The Heart of Francis's Mission

Embracing the Call to Challenge

Christianity has often been used over the centuries to prop up the powerful. But from the beginning, the Christian message has been subversive of political systems, judgmental toward those at the top, and demanding of all who take it seriously.

Pope Francis has surprised the world because he embraces the Christian calling to destabilize and to challenge. As the first leader of the Catholic Church from the Southern Hemisphere, he is especially mindful of the ways in which unregulated capitalism has failed the poor and left them “waiting.”

His apostolic exhortation, “The Joy of the Gospel,” is drawing wide and deserved attention for its denunciation of “trickle-down” economics as a system that “expresses a crude and naive trust in the goodness of those wielding economic power.” It’s a view that “has never been confirmed by the facts” and has created “a globalization of indifference.” Will conservatives among American Catholics who have long championed tax cutting for the wealthy acknowledge the moral conundrum that Francis has put before them?

But American liberals and conservatives alike might be discomfited by the pope’s criticism of “the individualism of our postmodern and globalized era,” since each side defends its own favorite forms of individualism. Francis mourns “a vacuum left by secularist rationalism,” not a phrase that will sit well with all on the left.

And in light of the obsessive shopping on Cyber Monday and Black Friday, here is a pope who paints consumerism in the darkest of hues. “We are thrilled if the market offers us something new to purchase,” he writes. “In the meantime all those lives stunted for lack of opportunity seem a mere spectacle; they fail to move us.”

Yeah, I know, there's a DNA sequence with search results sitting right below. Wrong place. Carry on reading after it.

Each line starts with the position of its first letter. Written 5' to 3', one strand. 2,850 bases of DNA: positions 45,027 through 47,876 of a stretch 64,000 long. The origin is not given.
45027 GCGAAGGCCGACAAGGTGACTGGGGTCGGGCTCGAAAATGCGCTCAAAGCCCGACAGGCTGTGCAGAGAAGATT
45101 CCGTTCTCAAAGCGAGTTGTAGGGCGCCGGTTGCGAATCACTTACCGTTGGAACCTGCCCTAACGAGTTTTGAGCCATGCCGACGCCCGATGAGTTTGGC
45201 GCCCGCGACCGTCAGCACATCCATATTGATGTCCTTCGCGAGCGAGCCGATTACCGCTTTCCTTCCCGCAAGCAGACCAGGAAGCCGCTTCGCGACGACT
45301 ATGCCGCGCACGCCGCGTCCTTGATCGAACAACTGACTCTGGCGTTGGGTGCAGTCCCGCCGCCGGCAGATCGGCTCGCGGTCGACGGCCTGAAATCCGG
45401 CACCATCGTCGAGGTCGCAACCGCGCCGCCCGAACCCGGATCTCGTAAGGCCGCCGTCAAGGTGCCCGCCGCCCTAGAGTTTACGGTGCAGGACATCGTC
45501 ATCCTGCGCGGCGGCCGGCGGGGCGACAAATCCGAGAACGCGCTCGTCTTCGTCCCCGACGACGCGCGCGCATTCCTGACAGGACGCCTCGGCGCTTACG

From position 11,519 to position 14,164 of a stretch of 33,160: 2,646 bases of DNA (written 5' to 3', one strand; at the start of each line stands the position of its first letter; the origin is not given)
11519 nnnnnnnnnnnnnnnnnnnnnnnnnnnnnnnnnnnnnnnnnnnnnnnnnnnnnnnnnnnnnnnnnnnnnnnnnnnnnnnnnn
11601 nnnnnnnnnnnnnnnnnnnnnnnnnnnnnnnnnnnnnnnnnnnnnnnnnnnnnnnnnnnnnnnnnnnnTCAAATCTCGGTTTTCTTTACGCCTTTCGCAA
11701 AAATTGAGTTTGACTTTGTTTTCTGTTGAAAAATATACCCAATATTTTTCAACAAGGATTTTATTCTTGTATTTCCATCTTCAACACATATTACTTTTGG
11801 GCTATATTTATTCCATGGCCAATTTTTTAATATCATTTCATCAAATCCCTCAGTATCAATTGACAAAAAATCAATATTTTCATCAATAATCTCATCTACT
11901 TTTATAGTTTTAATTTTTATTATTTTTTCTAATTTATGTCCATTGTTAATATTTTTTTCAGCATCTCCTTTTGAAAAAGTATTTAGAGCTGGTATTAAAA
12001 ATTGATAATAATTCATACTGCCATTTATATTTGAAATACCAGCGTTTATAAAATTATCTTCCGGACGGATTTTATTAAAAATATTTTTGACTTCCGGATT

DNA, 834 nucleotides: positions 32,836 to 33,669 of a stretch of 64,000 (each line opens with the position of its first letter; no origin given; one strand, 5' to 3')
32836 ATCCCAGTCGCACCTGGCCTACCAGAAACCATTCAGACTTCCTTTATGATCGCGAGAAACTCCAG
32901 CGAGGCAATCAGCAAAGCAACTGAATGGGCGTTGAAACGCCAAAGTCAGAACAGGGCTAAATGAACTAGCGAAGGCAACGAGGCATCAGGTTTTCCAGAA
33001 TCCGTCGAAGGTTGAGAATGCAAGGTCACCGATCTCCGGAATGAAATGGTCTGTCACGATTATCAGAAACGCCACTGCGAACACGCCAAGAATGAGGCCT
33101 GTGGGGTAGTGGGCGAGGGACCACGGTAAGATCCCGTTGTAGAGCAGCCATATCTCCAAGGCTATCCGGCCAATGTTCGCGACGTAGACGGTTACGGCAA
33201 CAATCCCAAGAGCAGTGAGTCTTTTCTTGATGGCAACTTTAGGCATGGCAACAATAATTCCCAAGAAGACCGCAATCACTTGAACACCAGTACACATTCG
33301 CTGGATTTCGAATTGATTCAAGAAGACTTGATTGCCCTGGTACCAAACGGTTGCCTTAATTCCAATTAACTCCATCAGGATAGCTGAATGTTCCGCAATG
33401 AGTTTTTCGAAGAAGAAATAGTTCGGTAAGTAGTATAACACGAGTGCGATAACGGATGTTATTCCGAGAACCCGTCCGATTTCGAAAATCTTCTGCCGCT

Yet this critic of our age refuses to be gloomy, scolding “querulous and disillusioned pessimists” whom he labels “sourpusses.” I like a pope who takes a stand against sourpusses.

Francis makes many liberals swoon without, in a conventional sense, being a liberal. He has also split American conservatives between those trying to hold fast to him and those who know that he is, from their perspective, up to something dangerous.

All sides realize where the energy of Francis’ pontificate lies. He’s not the first pope to denounce our unjust economic system. Pope John Paul II regularly decried “imperialistic monopoly” and “luxurious egoism.” Pope Benedict XVI condemned “corruption and illegality” in “the conduct of the economic and political class in rich countries” while speaking approvingly of “the redistribution of wealth.”

The difference is that a concern for the poor and a condemnation of economic injustice are at the very heart of Francis’ mission. “In this system, which tends to devour everything which stands in the way of increased profits,” he writes, “whatever is fragile, like the environment, is defenseless before the interests of a deified market, which become the only rule.” Can you imagine an American liberal who would dare say such things?

Conservative American Catholics have been quick to point out that toward the end of “The Joy of the Gospel,” Francis strongly affirms the church’s opposition to abortion. This is, indeed, one of the ways in which he is not a conventional liberal. He speaks of “unborn children” as “the most defenseless and innocent among us.” He insists that the church’s position is not “ideological, obscurantist and conservative,” but rather is “linked to the defense of each and every other human right.”

Yet almost immediately, he adds that “it is also true that we have done little to adequately accompany women in very difficult situations,” and quickly moves back to his broader stand on behalf of “other weak and defenseless beings who are frequently at the mercy of economic interests or indiscriminate exploitation.”

It’s quite true that liberals who love Francis need to come to terms with aspects of his thought that may be less congenial to their assumptions. But the high priority he has placed on battling economic exploitation, his warnings against those who “remain intransigently faithful to a particular Catholic style from the past,” and his unhappiness with the rise of ultra-orthodoxy -- he upbraids “dour judges bent on rooting out every threat and deviation” -- test conservatives even more.

In light of a recent past in which conservatism was gaining the upper hand in the American Catholic church, progressives have reason to be elated. Conservative Catholics know this. That’s why they are torn between expressing loyalty to a pope who has captured the popular imagination and fretting over whether he is transforming the church with a speed that few thought was possible.